Saturday, November 3, 2018

Bluebonnets, Firewheels, and Brown-Eyed Susans
by David Lee
(Wings Press, 2017)

Reviewed by Nancy Takacs

In his sixteenth book of poems, Bluebonnets, Firewheels, and Brown-Eyed Susans, David Lee does something unique, while continuing to appeal to the big-hearted, the irreligious, and those with a funny bone. The book unearths his remembrances of women who lived in small-town west Texas, much like the one he grew up in, from 1948–1962, grappling with a Baptist culture. Several of the poems are in women’s voices, resonating with what women still have to deal with overall, but especially in rural America’s tight communities. 

“Poetry,” said Roethke, “is an act of mischief.” In his introduction, Lee warns us that this book will be so. He finds inspiration from his grandmother who wanted him to behave when he was four and told him to make up stories to keep himself from being bored. This is how he constructed his first tale. He dedicates the book to her.

Many writers and critics question whether writers of one gender can effectively get inside the mind of the other. Playwright Michelle Willens believes, “while women probably still write their own parts better, cheers for all who are daring to probe the ever-changing state of the sexes,” and literary critic Sarah Seltzer says, “[W]riting across gender may be harder, require more research and humility. We may fail or get ‘called out’ for letting our biases show…but the attempt at understanding, empathy, and inhabiting the soul of someone whose life experience is not ours, helps us grow as writers, and people too.”

Lee has given himself this challenge, it seems, to not only know and put forth what women felt, but to champion their strength and wildness, and to show compassion for their struggles. We come to know women who easily outsmart obtuse men, feisty women who know how to steal time away from family for their own pursuits, and who defy culture and religion to be themselves. The book also shows how selves and dreams became lost, while revealing subservience as a veneer, that no preacher or husband can snuff out a woman’s spirit. Men are foils for the women, who take center stage. 

Take for example, the poem (astutely set in the parts of a Greek tragedy) about Amanda, who married the dull Reverend Strayhan. She chooses an “anonymous” name, Amanda Strayhorn, and becomes a famous erotic writer among the Ladies Literary Society, all unbeknownst to the reverend. Coincidentally, her bible-thumping husband suddenly finds his libido, having excused himself from his former belief that wanton sex is Satan’s evil. After drinking a Coors beer that is tasteless, he determines it is a sign from God that he can do what he wants, misreading bible verses to twist them to justify his sudden license while depending on the misogynist Apostle Paul’s credo, “That all things are possible in those who love the Lord.”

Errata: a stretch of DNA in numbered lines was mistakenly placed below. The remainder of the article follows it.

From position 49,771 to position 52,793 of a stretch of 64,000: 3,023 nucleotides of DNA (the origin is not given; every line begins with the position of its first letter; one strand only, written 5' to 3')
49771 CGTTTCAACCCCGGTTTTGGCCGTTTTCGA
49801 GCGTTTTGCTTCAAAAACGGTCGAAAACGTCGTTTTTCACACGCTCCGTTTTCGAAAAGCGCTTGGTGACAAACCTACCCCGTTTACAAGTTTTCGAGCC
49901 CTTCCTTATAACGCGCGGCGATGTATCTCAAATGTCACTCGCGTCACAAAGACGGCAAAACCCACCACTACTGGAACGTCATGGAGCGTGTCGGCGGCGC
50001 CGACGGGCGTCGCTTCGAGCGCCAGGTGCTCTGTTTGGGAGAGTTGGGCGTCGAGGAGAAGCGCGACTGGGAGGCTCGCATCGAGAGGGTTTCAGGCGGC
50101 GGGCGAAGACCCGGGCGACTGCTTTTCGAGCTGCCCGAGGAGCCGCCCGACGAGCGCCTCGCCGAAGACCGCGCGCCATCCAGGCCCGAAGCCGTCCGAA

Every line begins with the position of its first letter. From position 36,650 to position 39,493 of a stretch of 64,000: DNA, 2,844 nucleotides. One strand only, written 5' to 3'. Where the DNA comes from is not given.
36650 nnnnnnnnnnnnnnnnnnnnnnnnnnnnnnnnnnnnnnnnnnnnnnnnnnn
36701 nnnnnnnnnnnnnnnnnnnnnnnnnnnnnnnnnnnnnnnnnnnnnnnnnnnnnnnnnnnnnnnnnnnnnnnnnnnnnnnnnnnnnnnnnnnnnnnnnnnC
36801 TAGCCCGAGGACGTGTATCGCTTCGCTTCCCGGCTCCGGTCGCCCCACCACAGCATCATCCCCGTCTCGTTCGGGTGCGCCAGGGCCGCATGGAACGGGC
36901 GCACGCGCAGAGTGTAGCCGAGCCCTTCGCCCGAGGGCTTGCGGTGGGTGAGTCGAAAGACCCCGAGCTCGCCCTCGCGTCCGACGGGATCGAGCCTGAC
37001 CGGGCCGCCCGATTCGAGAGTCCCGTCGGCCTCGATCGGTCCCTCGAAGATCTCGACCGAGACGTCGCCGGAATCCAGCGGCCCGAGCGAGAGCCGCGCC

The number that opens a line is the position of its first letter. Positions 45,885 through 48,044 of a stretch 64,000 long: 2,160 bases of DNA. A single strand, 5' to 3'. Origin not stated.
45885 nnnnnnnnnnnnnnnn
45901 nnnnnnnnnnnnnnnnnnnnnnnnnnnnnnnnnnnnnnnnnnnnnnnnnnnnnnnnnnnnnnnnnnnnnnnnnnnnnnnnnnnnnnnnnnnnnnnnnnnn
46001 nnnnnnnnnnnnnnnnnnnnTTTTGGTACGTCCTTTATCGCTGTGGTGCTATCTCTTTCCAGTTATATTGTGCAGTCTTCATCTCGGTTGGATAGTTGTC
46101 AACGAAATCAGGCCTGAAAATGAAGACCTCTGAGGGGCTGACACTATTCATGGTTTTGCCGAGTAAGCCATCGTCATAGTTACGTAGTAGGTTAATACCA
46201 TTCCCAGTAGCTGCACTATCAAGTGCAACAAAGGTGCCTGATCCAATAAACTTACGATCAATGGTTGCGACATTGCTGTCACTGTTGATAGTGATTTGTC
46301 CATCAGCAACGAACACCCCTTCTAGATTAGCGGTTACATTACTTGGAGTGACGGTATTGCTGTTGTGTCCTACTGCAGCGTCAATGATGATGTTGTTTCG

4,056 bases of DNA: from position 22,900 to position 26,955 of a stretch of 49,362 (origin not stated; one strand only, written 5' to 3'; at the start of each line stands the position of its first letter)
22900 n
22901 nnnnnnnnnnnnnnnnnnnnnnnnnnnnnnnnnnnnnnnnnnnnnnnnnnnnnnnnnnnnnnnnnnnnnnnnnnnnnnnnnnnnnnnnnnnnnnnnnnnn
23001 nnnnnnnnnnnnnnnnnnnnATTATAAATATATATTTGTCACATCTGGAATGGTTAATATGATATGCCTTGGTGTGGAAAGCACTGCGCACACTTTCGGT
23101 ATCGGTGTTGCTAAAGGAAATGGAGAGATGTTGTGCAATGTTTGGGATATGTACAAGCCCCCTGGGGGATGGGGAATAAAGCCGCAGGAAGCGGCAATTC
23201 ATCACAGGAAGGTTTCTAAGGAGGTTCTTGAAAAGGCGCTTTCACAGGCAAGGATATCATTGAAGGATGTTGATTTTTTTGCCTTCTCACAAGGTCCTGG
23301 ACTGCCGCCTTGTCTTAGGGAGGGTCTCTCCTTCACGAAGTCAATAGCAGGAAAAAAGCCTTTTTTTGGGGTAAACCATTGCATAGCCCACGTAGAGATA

There is much more to this long poem—gossip at the Brenda’s Curl Up and Dye Hair House, ironic references to bible verses, and more of the Reverend’s excuses to become libidinous with his wife. By the end of the poem, those verses are riddled with puns, and the reader is wrapped in the melee that results from the unveiling of Amanda’s new identity, the reverend’s horrified discovery, and sides-stories about sex that intensify the irony. 

Lee has said, “I don’t believe in a God who frowns.” He was a seminary student at one time, though he left the seminary and always thought it to be the worst mistake he ever made. His dislike of preachy-ness shows. In a prior poem, we encounter the voice of the town librarian, who finally puts the hypocritical reverend in his place, in the church parking lot after a service:

    she said All my life
    I have engaged in a love affair
    with the written and spoken word
    devoted myself as Custodian of Culture
    to honor the right literary, civil, and genial
    use of language which I have always
    considered deity incarnate

    until my contact with you